What's the primary issue on the ABC affiliates' agenda? The answer is simple: prime time. After four years of pathetic ratings, all are hungry for a turnaround.
Yet despite a lackluster performance to date, they are cautiously optimistic, ready to put their faith in Disney's new team: Anne Sweeney, president of the Disney Media Group, and Stephen McPherson, president of ABC Prime time Programming.
"I've come here for four years and heard a lot of the same promises," says Darrell Brown, vice president and general manager of KMGH Denver. "I think Anne Sweeney knows enough about Disney to maneuver and navigate the process. Hopefully, they will let her do her job."
For ABC, one big issue on the table is how affiliates will contribute to the network's expensive Monday Night Football
deal. ABC wants help in paying for the contract, but stations aren't interested in coughing up more cash. Both sides are trying to craft a compromise: Stations would give the network more ad time to sell in various dayparts in return for a few promotional spots in prime. Their previous Monday Night Football
agreement with the network expires in July, so the two sides have six weeks to work it out.
ABC affiliates want the network to devise a more comprehensive plan on how to best utilize stations' digital spectrum. ABC has suggested launching a news channel, but the details are fuzzy.
A presentation by ABC President of Broadcast Operations Preston Davis during last week's meeting did not discuss stations' long-term digital strategy, something competitors NBC and CBS have addressed.
The one bright spot for ABC is the improved performance of the news division, run by David Westin. Although This Week
remains weak, affiliates are pleased that World News Tonight
has beaten NBC Nightly News
for the past five weeks. And Good Morning America
is closing the gap with NBC's Today, according to Deb McDermott, president of Young Broadcasting and chair of the ABC affiliate board of governors.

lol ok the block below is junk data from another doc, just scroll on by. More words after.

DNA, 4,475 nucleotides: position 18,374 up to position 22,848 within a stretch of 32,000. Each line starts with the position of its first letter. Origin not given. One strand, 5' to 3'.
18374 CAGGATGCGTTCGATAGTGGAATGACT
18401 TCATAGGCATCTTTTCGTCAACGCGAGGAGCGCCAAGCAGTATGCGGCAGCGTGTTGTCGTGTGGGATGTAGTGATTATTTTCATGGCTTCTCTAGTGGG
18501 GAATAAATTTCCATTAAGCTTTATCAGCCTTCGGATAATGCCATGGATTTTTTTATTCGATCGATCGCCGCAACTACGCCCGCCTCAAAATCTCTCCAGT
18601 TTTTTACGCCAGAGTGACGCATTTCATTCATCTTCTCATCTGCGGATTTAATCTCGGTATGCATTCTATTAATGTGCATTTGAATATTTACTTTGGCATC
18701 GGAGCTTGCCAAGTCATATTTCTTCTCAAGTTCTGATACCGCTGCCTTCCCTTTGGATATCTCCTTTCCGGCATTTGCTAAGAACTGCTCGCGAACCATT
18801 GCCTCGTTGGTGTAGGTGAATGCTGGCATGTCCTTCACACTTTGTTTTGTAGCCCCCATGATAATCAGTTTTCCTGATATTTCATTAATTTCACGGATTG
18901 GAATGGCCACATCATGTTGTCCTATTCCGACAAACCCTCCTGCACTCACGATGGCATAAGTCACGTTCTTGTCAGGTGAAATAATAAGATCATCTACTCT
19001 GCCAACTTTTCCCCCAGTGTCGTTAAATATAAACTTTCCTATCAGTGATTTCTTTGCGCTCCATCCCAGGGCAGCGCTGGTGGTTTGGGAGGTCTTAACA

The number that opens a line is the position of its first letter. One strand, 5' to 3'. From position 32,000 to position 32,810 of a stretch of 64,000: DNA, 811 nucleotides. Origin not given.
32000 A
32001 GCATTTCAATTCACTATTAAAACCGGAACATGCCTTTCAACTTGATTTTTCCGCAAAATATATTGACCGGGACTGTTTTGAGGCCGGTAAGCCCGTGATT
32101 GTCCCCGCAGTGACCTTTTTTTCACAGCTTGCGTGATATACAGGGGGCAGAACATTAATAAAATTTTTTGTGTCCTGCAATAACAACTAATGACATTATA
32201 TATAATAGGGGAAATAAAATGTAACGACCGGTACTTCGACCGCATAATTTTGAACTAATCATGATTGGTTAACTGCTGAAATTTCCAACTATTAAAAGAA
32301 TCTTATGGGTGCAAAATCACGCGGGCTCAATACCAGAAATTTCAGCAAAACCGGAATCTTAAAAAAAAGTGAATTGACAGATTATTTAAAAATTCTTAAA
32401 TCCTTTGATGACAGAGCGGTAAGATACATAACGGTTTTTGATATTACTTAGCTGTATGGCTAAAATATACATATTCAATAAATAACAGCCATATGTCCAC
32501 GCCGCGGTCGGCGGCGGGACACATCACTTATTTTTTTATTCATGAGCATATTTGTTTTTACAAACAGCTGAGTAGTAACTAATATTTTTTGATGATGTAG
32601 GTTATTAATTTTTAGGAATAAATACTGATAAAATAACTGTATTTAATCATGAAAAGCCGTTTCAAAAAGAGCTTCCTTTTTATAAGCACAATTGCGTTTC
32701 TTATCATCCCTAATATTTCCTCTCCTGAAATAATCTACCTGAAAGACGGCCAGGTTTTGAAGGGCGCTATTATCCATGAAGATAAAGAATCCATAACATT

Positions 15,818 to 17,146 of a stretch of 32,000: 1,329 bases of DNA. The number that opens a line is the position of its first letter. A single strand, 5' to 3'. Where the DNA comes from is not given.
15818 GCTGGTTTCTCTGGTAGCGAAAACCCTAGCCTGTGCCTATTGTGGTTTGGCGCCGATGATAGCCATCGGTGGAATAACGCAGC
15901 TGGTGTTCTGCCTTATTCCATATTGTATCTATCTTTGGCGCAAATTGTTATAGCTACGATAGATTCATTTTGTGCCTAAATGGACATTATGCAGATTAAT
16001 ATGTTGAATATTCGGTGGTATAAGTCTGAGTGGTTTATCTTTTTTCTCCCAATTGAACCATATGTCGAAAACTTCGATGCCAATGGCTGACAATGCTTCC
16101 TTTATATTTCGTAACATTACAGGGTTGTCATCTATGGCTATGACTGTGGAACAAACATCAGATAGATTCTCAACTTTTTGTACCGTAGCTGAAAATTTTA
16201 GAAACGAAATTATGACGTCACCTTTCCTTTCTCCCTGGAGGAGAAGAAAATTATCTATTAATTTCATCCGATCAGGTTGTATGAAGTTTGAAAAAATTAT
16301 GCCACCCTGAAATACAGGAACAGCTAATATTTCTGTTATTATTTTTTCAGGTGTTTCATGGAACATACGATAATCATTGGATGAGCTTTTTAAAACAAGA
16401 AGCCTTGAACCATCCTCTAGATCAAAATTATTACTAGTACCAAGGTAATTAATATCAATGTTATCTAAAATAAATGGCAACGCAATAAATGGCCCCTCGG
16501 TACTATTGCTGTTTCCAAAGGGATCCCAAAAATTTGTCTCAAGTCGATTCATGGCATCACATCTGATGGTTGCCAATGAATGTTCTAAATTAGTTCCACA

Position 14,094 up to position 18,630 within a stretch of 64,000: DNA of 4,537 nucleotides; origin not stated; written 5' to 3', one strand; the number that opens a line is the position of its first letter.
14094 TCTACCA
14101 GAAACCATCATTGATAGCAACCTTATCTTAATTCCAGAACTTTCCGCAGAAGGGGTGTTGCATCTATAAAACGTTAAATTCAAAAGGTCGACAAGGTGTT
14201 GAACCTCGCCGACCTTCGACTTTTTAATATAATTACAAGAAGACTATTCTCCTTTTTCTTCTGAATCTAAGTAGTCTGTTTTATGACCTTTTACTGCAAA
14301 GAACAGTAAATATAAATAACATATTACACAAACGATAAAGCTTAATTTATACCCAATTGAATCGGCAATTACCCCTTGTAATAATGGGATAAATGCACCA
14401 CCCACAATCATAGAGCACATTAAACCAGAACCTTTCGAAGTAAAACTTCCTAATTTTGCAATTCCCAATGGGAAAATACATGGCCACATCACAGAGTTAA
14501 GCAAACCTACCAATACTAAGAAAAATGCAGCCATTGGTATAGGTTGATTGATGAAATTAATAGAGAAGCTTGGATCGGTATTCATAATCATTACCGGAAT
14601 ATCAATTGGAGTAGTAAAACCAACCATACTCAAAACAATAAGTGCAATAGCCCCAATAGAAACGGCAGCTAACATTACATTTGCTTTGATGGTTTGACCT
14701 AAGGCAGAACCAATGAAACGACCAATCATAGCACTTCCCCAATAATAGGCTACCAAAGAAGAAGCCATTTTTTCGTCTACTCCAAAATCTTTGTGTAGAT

Had ABC's old executive team been running the meeting, they would have been bombarded with questions about prime time. Instead, station managers had to be satisfied with quizzing the new management team.
"Prime time is the biggest driver to both of our bottom lines," Brown says. "But we feel they can fix it. Personally, I think Steve McPherson understands what he needs to do."
For his part, McPherson is putting plans in place to repair the network. "I'm focused completely on the creative," he says. "Every other part of the network—scheduling, marketing—falls in behind that."
McPherson says he will look beyond Disney-owned Touchstone, which he ran prior to this job, to find smart shows for ABC. "Nobody is going to walk up to me at the company picnic and say, 'Great job, we owned all these shows that failed.' Having a strong studio is a tool I need, but it's not something I'm going to be judged by."
In addition, McPherson plans to change the way ABC develops and markets shows. "I'm going to be much more targeted in our development," he says. "Before, ABC wasn't always sure what it was looking for. We've got to give the creative community an idea of what we want on different nights. If you don't do that, selling shows becomes a random process, and you aren't necessarily anyone's first stop."
ABC's fall will kick off Monday Sept. 13, with the series premiere of The Benefactor,
followed by Monday Night Football. Premiere week will start in full on Tuesday Sept. 21, with season and series premieres of all the network's prime time shows.
ABC's marketing, starting this fall, will promote all the network's new shows as if they are events, focusing less on premiere week and more on each program. The network intends to take much of its marketing off-air, using such tactics as infiltrating malls, festivals, and other outdoor locations to attract an audience. It's also targeting virtual places, such as Web sites, to reach viewers.
Says McPherson, "The diminished promotional value of ABC's prime time requires us to take a different approach."
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